(as printed in The Columbian Magazine, 1789; the point, obviously, was to disuade people from drinking - the temperance movement; there's an actual chart here, made to look like a thermometer, but I'll just list them off from good to bad)

A Moral and Physical Thermometer: Or; A Scale of the Progress of TEMPERANCE and INTEMPERANCE. Liquors, with their EFFECTS, in thier usual order.


Water; milk and water, vinegar and water, molasses and water; small beer -- Health, Wealth, Serenity of mind, Reputation, long life and Happiness.

Cider; Wine; Porter; Strong beer -- Cheerfulness, Strength and Nourishment, when taken only at meals, and in moderate quantities.


Punch; Toddy; Grog; Slings -- VICES: Idleness; Pevishness; Quarreling; Fighting; Lying; Swearing; DISEASES: Sickness; Puking and Tremors of the hands, in the morning; Bloatedness; Inflamed eyes; Red nose and face; Sore and swelled legs; Jaundice; PUNISHMENTS: Debt; Black-eyes; Rags; Hunger; Hospital; Poor House.

Bitters infused in spirits (Rum, Gin, Brandy, Whisky & Jamaica spirits) during the DAY & NIGHT -- VICES: Obscenity; Fraud; Anarchy; Hatred of just government; Murder; Suicide; DISEASES: Pains in the limbs & burning in the palms of the hands, and soles of the feet; Dropsy; Epilepsy; Melancholy; Ideotism; Madness; Palsy; Apoploxy; DEATH; PUNISHMENTS: Jail; Whipping-post; Wheel-barrow; GALLOWS.

Sunday, June 05, 2005

Shades of Gray

from "Elephant," by Murakami (his interviews with people involved in the Tokyo bombings of 1995):

Kano: As long as the statistical structure you use is the same as that used in medical science, then it's okay. These symptoms mean this, this is how you treat them, that sort of thing.

Murakami: I don't imagine you read novels.

Kano: No, I don't. Three pages is about the most I can manage before I give up.

Murakami: Since I'm a novelist I'm the opposite of you -- I believe that what's most important is what CANNOT be measured. I'm not denying your way of thinking, but the greater part of people's lives consists of things that are unmeasurable, and trying to change all these to something measurable is realistically impossible.

from "Dinner at the Homesick Restuarant," by Anne Tyler

"When your mother and I were first married, everything was perfect. It seemed I could do no wrong. Then bit by bit I guess she saw my faults. I'd never hid them, but now it seemed they mattered after all.... I was sitting over a beer in the kitchen one Sunday evening and all at once, not even knowing I'd do it, I said, 'Pearl, I'm leaving.'

Cody said, "You mean THAT was when you left?"

"I packed a bag and walked out," said Beck.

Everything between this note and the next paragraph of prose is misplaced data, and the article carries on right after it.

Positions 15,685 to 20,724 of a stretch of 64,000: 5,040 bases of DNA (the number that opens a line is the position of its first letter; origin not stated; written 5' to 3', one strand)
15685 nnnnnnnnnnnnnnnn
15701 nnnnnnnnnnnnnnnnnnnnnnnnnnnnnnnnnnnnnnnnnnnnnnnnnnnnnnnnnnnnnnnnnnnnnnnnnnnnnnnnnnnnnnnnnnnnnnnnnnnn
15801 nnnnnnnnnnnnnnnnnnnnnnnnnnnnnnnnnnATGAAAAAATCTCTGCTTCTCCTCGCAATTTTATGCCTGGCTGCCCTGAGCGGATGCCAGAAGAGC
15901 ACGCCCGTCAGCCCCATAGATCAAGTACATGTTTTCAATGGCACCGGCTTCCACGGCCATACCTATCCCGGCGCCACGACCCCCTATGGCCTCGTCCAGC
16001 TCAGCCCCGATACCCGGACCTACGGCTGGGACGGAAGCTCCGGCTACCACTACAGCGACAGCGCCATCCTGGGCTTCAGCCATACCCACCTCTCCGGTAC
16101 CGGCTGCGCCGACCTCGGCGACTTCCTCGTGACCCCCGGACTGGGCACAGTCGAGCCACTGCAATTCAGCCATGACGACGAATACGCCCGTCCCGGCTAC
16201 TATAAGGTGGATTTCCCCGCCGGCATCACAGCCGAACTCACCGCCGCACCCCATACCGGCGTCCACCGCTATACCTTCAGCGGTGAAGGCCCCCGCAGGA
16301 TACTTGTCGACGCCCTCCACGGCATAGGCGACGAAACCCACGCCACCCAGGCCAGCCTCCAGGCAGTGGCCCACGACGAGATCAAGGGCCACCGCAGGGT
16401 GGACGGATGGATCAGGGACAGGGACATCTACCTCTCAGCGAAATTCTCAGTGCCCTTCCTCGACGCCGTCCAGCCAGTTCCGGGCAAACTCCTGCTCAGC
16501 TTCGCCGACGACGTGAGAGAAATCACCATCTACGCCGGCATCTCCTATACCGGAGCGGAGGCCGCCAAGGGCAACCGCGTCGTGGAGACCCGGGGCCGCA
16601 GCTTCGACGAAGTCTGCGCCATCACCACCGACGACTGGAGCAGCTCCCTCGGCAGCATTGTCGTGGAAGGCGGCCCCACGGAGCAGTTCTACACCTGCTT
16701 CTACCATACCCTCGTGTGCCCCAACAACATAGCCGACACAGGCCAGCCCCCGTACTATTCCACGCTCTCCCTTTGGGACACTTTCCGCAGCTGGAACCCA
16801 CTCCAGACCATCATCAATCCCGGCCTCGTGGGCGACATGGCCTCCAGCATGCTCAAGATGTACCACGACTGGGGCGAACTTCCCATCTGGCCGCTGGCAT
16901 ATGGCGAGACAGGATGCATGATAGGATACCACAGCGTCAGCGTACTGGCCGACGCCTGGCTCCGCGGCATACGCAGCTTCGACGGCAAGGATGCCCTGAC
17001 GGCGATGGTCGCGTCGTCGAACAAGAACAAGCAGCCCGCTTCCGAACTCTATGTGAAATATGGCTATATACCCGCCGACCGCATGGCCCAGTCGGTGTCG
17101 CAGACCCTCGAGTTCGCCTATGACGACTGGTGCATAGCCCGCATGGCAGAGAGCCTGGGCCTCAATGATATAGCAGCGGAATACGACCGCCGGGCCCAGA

Cody sat down on the stoop.

"See," said Beck, "what it was, I guess: it was the grayness; grayness of things; half-right-and-half-wrongness of things. Everything tangled, mingled, not perfect any more. I couldn't take that. Your mother could, but not me."

Clem Snide, "I Love the Unknown"

she asked him,
"why can we not be together
why is it we have to part
why did you leave with a stranger
when i am revealing my heart?"

because i love the unknown
i love the unknown
he says he loves the unknown

they asked him,
"hey, where's this bus going?"
and he said, "well, i'm really not sure."
"well then, how will you know where to get off?"
and he said, "the place with the most allure."

becuase i love the unknown

and then his father got him a job
and it paid well
but every day it felt the same
well, his father was really heartbroken
when he quit and changed his last name

because he loves the unknown

the doctor asked him what he was afraid of
just what was he running from?
he said, "it's not a fear of success, nor of closeness
but of going through life feeling numb."

that's why i love the unknown
i love the unknown
he said he loves the unknown

from the movie, "Waking Life:"

Creation seems to come out of imperfection. It seems to come out of a striving and a frustration, and this is where I think language came from. I mean, it came from our desire to transcend our isolation and have some sort of connection with one another.

So much of our experience is intangible. So much of what we perceive cannot be expressed; it's unspeakable.

And yet when we communicate with one another, and we feel that we have connected, we think that we're understood, I think we have a feeling of almost spiritual communion. And that feeling might be transient, but I think it's what we live for.

Ken Kesey quote:

The answer is never the answer. What's really interesting is the mystery. If you seek the mystery instead of the answer, you'll always be seeking. I've never seen anybody really find the answer -- they think they have, so they stop thinking. But the job is to seek mystery, plant a garden in which strange plants grow and mysteries bloom. The need for mystery is greater than the need for an answer.

from "Dinner at the Homesick Restaurant"

by Anne Tyler

The baby chewed on a curtain pull. Jane, the nine-year-old, perched on Ezra’s knee as casually as if he were a piece of furniture. She smelled of crayons and peanut butter – homely smells that warmed his heart. “What are you fixing in your restaurant tonight?” she asked.
“Cold things. Salads. Soups.”
“Soups are hot,” she said.
“Not necessarily.”
She paused, perhaps to store this information in some tidy filing cabinet inside her head. Ezra was touched by her willingness to adjust – by her amiable adaptability. Was it possible, he sometimes wondered, that children humored grown-ups? If grown-ups insisted on toilet training, on please and thank you – well, all right, since it seemed to mean so much to them. It wasn’t important enough to argue about. This is a transitive verb, some grown-up would say, and the children would go along with it; though to them it was immaterial, frankly. Transitive, intransitive, who cared? What difference did it make? It was all a foreign language anyhow.